Monday, 30 July 2007

The Curtain

The Curtain by Milan Kundera (2005)

‘…human life as such is a defeat. All we can do in the face of that ineluctable defeat called life is to try to understand it. That – that is the raison d’etre of the art of the novel.’

Described as An Essay in Seven Parts, this book is Kundera’s personal view of the history and value of the novel in Western civilization. ‘The curtain’ is the ready-made perception of the world which we all inherit – a pre-interpreted world. It is the function of the novelist to tear down this curtain to reveal to us something which we didn’t know. For anyone who reads as many novels as I do this book is salutary.

A novel which glorifies the conventional or the hackneyed ‘excludes itself from the history of the novel.’ Only by tearing through the curtain of pre-interpretation can a novel be worthy of its name – ‘It is the identifying sign of the art of the novel.’

‘For life is short, reading is long, and literature is in the process of killing itself off through an insane proliferation. Every novelist, starting with his own work, should eliminate whatever is secondary, lay out for himself and everyone else the ethic of the essential.’

‘It [the novel] refuses to exist as an illustration of a historical era, as description of society, as defense of an ideology, and instead puts itself exclusively at the service of what only the novel can say.’


Olga said...

Wow! It's inevitably a scattergun approach though, isn't it? In that what is unknown for one reader is not necessarily so for another. Or does he mean that each novel must reveal something that is like looking for a new idea in art: everything has been done before, but what is extraordinary is the new perspective.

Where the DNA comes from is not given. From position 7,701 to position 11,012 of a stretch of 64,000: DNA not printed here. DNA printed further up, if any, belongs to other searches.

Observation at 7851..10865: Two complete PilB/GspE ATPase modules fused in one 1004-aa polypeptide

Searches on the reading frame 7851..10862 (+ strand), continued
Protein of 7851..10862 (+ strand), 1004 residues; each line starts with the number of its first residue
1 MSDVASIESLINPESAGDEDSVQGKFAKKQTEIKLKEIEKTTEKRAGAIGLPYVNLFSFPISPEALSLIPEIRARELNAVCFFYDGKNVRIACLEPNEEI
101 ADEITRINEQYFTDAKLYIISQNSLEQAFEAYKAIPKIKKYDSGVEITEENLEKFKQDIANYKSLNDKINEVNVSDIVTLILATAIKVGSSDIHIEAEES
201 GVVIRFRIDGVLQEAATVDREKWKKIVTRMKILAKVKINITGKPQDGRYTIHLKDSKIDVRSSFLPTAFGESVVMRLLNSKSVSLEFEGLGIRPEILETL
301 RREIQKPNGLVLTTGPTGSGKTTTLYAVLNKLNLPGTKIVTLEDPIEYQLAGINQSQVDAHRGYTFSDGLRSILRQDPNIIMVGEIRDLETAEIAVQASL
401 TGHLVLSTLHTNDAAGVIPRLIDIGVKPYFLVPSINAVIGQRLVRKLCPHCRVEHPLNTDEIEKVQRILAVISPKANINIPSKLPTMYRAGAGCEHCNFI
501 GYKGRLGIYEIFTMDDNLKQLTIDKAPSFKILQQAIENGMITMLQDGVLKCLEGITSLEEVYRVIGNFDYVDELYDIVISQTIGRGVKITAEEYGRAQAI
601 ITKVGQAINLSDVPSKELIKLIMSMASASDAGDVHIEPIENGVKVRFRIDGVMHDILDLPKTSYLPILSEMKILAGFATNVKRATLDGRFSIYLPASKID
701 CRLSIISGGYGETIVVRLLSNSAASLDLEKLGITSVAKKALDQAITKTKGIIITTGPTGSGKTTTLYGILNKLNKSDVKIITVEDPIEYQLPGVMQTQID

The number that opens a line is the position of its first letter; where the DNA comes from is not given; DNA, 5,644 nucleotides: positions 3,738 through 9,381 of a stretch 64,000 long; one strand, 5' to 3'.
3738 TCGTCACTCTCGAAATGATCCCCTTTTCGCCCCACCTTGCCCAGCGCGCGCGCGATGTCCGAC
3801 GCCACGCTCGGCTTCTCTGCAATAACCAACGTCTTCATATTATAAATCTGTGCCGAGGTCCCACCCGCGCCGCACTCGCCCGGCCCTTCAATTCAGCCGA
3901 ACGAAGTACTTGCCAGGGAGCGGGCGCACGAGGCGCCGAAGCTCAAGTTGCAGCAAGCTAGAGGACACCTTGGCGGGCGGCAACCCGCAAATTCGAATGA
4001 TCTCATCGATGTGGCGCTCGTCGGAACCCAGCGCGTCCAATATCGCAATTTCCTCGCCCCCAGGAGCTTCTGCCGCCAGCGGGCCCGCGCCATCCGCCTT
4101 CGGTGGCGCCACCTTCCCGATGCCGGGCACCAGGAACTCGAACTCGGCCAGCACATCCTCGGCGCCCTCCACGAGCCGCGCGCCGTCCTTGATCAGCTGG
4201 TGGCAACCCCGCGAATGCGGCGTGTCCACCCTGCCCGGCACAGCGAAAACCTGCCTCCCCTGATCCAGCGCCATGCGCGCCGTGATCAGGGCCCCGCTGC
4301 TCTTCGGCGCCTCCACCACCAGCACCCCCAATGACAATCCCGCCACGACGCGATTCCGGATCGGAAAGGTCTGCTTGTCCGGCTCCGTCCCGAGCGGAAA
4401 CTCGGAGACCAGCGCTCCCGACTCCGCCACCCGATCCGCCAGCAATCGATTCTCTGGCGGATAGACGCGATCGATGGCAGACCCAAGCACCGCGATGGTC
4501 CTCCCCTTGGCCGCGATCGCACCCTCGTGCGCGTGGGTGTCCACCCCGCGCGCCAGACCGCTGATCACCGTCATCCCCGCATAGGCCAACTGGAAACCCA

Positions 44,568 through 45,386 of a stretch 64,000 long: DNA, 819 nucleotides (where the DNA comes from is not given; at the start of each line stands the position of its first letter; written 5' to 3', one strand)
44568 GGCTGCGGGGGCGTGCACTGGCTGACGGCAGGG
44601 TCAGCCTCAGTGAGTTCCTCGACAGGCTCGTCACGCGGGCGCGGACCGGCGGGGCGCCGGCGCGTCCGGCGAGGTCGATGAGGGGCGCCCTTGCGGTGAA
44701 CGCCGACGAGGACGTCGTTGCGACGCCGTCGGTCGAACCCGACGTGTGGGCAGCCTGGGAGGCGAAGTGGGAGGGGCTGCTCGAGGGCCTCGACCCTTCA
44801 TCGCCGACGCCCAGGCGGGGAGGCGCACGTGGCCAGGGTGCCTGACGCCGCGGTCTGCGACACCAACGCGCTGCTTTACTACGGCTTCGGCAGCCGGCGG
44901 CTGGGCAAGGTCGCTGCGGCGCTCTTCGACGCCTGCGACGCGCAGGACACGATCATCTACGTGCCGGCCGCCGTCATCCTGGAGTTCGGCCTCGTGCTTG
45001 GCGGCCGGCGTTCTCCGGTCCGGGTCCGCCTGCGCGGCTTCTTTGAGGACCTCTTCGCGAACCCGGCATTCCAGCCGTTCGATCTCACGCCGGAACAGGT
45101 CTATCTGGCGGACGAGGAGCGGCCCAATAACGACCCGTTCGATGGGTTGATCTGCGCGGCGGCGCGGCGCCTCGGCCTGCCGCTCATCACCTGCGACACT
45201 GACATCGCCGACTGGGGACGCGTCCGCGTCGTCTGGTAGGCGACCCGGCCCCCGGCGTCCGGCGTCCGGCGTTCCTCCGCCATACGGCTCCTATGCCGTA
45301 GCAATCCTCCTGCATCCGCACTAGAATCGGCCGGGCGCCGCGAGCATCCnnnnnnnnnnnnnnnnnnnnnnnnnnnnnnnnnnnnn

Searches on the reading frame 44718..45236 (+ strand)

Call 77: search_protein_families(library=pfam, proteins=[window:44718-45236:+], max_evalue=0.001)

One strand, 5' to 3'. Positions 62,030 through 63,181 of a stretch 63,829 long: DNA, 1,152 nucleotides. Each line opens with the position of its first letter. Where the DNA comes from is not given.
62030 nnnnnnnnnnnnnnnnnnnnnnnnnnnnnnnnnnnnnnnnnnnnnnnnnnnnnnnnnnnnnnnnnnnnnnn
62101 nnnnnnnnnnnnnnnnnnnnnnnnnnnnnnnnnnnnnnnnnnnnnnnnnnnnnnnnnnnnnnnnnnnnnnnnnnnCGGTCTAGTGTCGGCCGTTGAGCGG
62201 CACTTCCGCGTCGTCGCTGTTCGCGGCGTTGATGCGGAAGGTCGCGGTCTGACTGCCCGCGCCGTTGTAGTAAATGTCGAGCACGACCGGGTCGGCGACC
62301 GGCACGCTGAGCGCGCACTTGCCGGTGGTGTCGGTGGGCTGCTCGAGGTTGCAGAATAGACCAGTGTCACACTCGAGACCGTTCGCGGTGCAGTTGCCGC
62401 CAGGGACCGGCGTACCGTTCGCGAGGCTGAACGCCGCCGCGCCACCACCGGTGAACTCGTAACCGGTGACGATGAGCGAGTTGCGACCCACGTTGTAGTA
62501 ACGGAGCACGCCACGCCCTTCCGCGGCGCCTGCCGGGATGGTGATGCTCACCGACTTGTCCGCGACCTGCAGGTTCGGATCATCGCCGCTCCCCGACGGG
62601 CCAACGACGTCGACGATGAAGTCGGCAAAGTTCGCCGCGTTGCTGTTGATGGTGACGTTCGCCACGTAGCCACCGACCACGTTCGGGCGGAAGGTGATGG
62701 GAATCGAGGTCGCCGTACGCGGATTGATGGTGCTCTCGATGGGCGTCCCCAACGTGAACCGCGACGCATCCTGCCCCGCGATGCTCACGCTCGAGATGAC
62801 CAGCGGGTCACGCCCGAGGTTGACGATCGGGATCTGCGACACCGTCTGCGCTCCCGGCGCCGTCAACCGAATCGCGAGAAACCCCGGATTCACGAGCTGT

I wonder what he thinks of the writing on the internet.

Celia said...

‘Scatter-gun approach’ – yes, but in such a brief mention I wasn’t doing justice to Kundera’s argument, which is developed using very precise examples from particular novels, explaining why those he chooses to focus on are offering something new – getting behind ‘the curtain’; often this is achieved by showing things from the ‘new perspective’, as you say.

In Art and Illusion, Gombrich says: The more we become aware of the enormous pull in man to repeat what he has learned, the greater will be our admiration for that exceptional being who could break this spell and make an exceptional advance on which others could build.’ Gombrich, of course, is writing in the context of the psychology of pictorial representation, but I suggest Kundera is saying something similar in relation to the art of the novel.